My first run in with the force that is Viola Davis was in the Academy Award nominated 2011 picture The Help. I was a 13-year-old cinephile who was consuming films at a rate that was admittedly becoming rather numbing. I loved picking apart scripts, watching directors work, falling in love with scores, stories, cinematography, everything. Cinema was and is my most important and effective coping mechanism and even at such a young age, I was pretty sure I knew more about it than most adults could ever hope to. But I remember, after watching Viola embody the role of a woman who’s kindness was beyond human comprehension, realising I knew absolutely nothing at all about what it takes to not just tell a story, but to convince people of one. And ever since, all Viola Davis has ever done is convince me.
The Help was full of exceptional performances from both the incredible Octavia Spencer & talented Emma Stone who both navigate the difficulty of the subject with formidable skill. But Viola? My word. As How To Get Away With Murder came to a close this weekend, the final monologue she delivered in the courtroom as her closing argument for what has to be the most ludicrous and anxiety-inducing case I’ve ever seen on TV, taking me back to the indescribable feeling I got after watching The Help. Viola has this unique ability to tug at your heart strings with her tone alone. She has a way of baring a character's soul to the audience in a way that almost feels like an invasion of privacy. In all her prominent roles (Suicide Squad never happened, we don’t know her) you didn’t need anyone else to explain what the character was feeling because her body language, facial expressions and trusted snot bubble did all the talking for you.
As the rollercoaster that was the HTGAWM finale drew closer, I was suddenly hit with the gravity of Viola’s performance as Annalise Keating for the past 6 years. A dark skinned 52-year-old bisexual black woman was the lead character on primetime television and nothing about her was half-arsed; she was an incredible experience. She was intensely intelligent, cutthroat, sexually fluid, annoying, funny & really bloody good at her job. Her character went through an unnecessary amount & it did irk me at times to see a black woman experience every possible bad thing a woman could experience in this life without dying because let’s face it, if Annalise was white they would have said enough much earlier.
However, Viola brings Annalise to life with a realism that has all these experiences fitting into her persona seamlessly, allowing the audience to understand and almost justify a lot of her actions towards the people around her. Someone who went through as much as Anna Mae had was obviously going to be stuck between escapism and survival and Viola ensured we felt the depths of what she had suffered in her life.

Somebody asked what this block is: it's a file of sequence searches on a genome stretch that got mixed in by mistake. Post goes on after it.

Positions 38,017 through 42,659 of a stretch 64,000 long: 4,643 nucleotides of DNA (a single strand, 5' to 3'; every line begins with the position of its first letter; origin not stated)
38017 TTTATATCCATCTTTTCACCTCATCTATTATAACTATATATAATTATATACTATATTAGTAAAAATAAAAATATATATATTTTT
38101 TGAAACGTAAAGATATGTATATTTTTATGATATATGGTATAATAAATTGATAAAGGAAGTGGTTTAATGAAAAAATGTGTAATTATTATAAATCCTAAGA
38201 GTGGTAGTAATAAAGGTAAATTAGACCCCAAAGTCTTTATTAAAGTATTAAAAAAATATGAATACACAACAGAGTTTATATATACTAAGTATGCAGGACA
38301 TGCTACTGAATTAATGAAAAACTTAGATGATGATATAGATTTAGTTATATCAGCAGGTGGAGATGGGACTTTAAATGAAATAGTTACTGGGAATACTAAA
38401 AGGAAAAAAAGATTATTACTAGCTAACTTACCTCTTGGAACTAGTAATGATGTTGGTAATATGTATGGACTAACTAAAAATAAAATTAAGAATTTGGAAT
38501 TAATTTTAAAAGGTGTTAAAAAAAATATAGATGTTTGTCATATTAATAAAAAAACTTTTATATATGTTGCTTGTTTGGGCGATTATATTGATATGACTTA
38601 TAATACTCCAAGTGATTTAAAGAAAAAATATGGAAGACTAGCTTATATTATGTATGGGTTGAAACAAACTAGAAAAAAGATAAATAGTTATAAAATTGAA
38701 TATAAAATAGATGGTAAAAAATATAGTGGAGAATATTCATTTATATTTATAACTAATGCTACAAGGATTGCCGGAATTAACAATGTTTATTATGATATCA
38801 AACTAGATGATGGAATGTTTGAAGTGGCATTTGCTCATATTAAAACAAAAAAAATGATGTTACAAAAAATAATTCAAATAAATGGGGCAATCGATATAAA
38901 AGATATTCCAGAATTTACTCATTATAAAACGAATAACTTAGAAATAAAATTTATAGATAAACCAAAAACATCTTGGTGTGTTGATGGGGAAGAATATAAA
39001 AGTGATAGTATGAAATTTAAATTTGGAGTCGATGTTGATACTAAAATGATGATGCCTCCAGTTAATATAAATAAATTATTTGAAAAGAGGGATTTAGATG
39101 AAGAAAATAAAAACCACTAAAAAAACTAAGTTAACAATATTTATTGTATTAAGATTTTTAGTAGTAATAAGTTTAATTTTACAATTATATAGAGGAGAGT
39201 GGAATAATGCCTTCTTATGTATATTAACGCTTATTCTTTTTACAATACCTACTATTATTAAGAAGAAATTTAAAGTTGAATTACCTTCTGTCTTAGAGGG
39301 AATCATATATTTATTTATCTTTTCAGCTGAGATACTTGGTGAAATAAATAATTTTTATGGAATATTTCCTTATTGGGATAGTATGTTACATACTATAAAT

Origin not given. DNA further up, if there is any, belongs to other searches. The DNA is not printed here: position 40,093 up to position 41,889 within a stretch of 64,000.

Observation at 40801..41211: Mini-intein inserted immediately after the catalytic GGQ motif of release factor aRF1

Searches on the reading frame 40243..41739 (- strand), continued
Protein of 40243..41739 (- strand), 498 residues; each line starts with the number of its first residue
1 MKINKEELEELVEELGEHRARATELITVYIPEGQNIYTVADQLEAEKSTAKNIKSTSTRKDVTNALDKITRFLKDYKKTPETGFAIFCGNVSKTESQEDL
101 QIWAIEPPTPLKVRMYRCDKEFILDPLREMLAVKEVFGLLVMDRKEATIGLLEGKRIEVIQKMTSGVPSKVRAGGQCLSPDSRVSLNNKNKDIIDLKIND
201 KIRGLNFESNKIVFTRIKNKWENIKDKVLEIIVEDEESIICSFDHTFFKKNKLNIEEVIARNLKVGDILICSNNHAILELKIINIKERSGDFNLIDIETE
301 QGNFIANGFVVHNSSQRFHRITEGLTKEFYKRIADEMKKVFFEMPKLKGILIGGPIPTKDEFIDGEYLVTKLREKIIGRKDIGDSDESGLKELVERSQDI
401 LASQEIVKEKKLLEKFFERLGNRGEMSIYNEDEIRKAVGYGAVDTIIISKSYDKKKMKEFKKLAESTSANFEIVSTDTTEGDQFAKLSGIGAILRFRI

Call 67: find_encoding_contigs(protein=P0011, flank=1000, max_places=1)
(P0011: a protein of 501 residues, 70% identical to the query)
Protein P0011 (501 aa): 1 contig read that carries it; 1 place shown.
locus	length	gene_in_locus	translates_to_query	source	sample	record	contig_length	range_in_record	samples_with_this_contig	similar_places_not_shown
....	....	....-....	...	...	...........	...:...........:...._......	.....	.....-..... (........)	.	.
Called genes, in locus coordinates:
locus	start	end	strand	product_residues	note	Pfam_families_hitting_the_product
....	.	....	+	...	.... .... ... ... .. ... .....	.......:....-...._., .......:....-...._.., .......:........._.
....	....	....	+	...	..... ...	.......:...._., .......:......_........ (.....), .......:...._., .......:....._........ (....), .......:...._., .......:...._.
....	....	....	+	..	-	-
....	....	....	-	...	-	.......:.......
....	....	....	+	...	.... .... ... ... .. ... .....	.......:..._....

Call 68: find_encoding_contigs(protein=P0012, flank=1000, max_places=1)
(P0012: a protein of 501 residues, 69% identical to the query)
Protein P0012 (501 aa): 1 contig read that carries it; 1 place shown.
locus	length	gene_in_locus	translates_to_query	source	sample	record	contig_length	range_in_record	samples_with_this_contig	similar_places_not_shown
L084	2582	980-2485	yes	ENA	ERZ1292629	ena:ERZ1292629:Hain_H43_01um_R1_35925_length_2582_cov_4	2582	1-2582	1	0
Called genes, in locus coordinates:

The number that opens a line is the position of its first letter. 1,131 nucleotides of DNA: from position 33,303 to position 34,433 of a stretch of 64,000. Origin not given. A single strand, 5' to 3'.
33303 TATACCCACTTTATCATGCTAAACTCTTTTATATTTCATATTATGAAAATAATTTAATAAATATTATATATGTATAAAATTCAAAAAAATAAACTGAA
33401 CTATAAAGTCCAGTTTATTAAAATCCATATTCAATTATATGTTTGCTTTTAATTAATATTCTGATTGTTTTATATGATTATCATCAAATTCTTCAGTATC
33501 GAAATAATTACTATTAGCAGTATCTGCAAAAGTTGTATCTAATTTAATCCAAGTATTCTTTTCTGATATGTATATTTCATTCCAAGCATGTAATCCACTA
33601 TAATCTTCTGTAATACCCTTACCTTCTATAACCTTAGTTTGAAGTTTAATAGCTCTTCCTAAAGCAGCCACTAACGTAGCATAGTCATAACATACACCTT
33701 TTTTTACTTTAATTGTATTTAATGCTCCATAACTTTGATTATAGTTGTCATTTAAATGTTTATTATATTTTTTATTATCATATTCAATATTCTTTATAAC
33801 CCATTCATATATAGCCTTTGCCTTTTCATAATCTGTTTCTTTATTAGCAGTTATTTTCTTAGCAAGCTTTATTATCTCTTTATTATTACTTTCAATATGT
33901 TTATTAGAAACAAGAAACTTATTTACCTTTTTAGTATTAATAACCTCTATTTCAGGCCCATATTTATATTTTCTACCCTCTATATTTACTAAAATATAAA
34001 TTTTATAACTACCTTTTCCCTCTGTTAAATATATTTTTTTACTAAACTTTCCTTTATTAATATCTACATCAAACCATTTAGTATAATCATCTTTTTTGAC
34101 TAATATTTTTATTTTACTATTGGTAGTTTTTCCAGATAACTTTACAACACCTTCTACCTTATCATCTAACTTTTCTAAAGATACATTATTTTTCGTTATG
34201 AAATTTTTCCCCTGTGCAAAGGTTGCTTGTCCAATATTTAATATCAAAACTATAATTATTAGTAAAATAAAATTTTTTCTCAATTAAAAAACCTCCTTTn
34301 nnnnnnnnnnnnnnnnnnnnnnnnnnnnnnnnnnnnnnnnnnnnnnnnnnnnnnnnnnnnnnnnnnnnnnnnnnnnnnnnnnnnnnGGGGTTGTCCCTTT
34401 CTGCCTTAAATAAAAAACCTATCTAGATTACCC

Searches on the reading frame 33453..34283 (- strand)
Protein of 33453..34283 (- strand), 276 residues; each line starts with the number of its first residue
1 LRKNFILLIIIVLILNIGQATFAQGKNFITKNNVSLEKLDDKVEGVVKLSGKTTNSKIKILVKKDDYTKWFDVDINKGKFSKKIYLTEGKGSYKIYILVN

How you feel about the show itself is another discussion to be had, I mean I won’t sit here and act like it didn’t get tedious when Bonnie murdered someone unprovoked again or Michaela turned around and blamed Annalise for an unfortunate event she wasn’t even present for. The writers got away with themselves to say the least and as much as I do think it ended as a good show, it started as an excellent one. So, the storyline definitely lost its way a little bit and the decline was unfortunate. But Viola Davis never let this affect her performance once. She meanders through Annalise’s turmoil with such commitment. From the never ending cycle of grief, abuse, depression and alcoholism Annalise battled every struggle in a three-dimensional way that often superseded the scope of the script.
After the first season of HTGAWM in 2014, she became the first black woman to win an Emmy for Outstanding Lead Actress in a Drama Series. She then proceeded to become the first black thespian to receive the Triple Crown of Acting in 2016, after winning an Academy Award for her sensational performance as Rose Maxson alongside Denzel Washington in the film adaptation of ‘Fences’. She had also won her second Tony in 2010 for the same role.
Albeit, being one of the few black women in the craft to actually get the recognition for their exemplary work (coughs in Angela Bassett & Regina King to name a few), Viola has received her deserved accolades for her talent but I want it to be more than the plethora of awards she has and will continue to receive. For us black women who want to tell stories both in front of and behind the camera, Viola Davis (as well as the names mentioned earlier) is one of the most important blueprints for the level of skill we should aspire to. Her consistency, grace and expertise are all worth emulating but above all just like Maya Angelou admonished, she tells the truth. It’s much easier to convince people when you’re telling the truth.